fulfiller."

And by the way, if the former translation ("Blessed is He Who legislates
and He Who fulfils") is indeed faithful, how would you translate "
Barukh Hagozeir vehameqayeim," and how then would you translate "Barukh
Hagozeir umeqayeim"?

>Perhaps "the angel, the one who redeemed me, ..." which conveys the
>same notion as the translation I gave earlier, would have been a better
>choice. Better than either would be to use "redeem" belashon hoveh. So,
>let me correct it to:
>     The angel, the one who redeems me from all evil, he will bless
>     the children...

For the life of me, and WADR, I cannot fathom why one must do verbal
acrobatics and add unnecessary words, just to deny that hago'el is a
verb preceded by the definite article. It is a form that exists all
the way from biblical Hebrew to modern Hebrew.

As in this week's parasha: "Vegam hakohanim hanigashim el Hashem
yitqadashu."

"The angel who redeems me from all evil will bless the children . . ." has
the identical meaning to "The angel, the one who redeems me from all evil,
he will bless the children . . .," and in addition does not suffer from
an extra pronoun and excess verbiage (additional three words out of 12)
that serves no valid purpose. And it does not change the clause to
a non-restrictive one. And it thereby translates the Hebrew clause
faithfully. Note how economical the clause is in the original Hebrew.

Imagine translating Mi ha'ish hehafetz hayyim as "Who is the man, the one
who . . . ."!


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Date: Tue, 21 Jan 2003 15:20:08 -0500
From: "Gil Student" <gil@aishdas.org>
Subject:
Re: Behind a curtain


Ira Jacobson wrote:
>>The foremost commentator Rashi, Rabbi Shlomo Yitzchaki (c. 1040-1105) had
>>three daughters and no sons....

I believe that this was debunked by R' Avraham Berliner, cited in R'
Dan Rabinowitz's article in Tradition last year about Rayna Batya.
The correct reading as attested in manuscripts is to Rashi's daughter's
son, Rashbam.

Gil Student


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Date: Tue, 21 Jan 2003 22:29:58 +0200
From: "Ira L. Jacobson" <laser@ieee.org>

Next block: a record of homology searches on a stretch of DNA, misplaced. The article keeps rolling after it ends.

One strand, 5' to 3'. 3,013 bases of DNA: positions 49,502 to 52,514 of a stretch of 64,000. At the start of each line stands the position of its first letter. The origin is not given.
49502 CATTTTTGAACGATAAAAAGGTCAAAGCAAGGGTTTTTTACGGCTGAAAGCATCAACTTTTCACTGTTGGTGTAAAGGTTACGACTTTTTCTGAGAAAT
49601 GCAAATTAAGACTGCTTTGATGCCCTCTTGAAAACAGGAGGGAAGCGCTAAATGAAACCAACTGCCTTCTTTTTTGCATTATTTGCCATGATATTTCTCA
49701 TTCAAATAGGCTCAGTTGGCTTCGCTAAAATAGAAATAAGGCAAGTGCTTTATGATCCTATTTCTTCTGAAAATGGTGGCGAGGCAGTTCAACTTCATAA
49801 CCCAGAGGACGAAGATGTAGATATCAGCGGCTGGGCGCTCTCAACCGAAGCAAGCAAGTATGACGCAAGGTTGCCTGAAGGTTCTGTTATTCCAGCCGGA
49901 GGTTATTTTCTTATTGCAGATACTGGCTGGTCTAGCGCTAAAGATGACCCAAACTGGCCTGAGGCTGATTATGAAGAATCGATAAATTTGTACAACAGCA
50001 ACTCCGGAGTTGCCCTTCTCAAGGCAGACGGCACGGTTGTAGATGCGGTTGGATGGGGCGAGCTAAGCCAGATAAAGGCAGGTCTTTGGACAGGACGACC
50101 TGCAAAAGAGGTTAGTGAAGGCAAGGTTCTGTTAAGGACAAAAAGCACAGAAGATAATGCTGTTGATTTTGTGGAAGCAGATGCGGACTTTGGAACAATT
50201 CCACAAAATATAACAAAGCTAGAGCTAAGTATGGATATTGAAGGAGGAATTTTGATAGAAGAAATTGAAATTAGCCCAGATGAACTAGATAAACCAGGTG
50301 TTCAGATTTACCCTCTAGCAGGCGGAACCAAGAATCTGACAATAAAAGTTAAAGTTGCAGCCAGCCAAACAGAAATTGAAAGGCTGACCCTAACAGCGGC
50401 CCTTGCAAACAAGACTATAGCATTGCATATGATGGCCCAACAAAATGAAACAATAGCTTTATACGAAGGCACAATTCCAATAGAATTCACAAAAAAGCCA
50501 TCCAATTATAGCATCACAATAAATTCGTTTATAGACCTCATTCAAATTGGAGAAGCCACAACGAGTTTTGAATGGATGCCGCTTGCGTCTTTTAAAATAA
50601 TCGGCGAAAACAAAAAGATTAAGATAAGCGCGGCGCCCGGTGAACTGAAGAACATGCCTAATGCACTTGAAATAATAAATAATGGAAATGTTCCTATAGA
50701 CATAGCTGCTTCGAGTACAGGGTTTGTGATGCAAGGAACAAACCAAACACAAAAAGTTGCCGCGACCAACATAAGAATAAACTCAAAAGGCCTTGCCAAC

Subject:
Re: Behind a curtain


Gil Student stated:
>Ira Jacobson wrote:
>>>The foremost commentator Rashi, Rabbi Shlomo Yitzchaki (c. 1040-1105) had
>>>three daughters and no sons. His daughters were known to be outstandingly
>>>knowledgeable in Torah. Once, Rashi lay sick, with no strength to write a
>>>profound and complicated reply to a query he had received. He therefore
>>>asked his daughter Rachel to write it. This may mean that he dictated it...

>I believe that this was debunked by R' Avraham Berliner, cited in R' Dan
>Rabinowitz's article in Tradition last year about Rayna Batya.  The correct
>reading as attested in manuscripts is to Rashi's daughter's son, Rashbam.

Please clarify.

Rashbam is the correct reading for whom in the above story?

~=~=~=~=~=~=~=~=
IRA L. JACOBSON
=~=~=~=~=~=~=~=~
mailto:laser@ieee.org


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Date: Tue, 21 Jan 2003 15:33:15 -0500
From: "Gil Student" <gil@aishdas.org>
Subject:
Re: Behind a curtain


The word "lachen" preceding the word "bat" (or "habat", I don't remember)
should read "le-ven" meaning that it was Rashi's grandson - according
to RA Berliner, Rashbam -- and not Rashi's daughter who transcribed a
complex teshuvah.

Gil Student


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Date: Wed, 22 Jan 2003 00:26:46 +0000
From: "Ira L. Jacobson" <laser@ieee.org>
Subject:
Re: Behind a curtain


R' Akiva Atwood stated:
>Gemara quote the case (I don't remember from where) of a woman who used to
>give shiur in a yeshiva FROM BEHIND A CURTAIN.
>IIRC The Maidel of Ludmir.

Toby Katz asked:
>Wasn't it Bruriah in the Gemara?

R' Michael Frankel stated:
>nah. If I am not disremembering  which happens -- it was the daughter of R.
>Sh'muel b. Ali Gaon in the 12th century or so. also it was tanach rather
>than g'moroh. the eidus is given by one of those medieval traveling guys,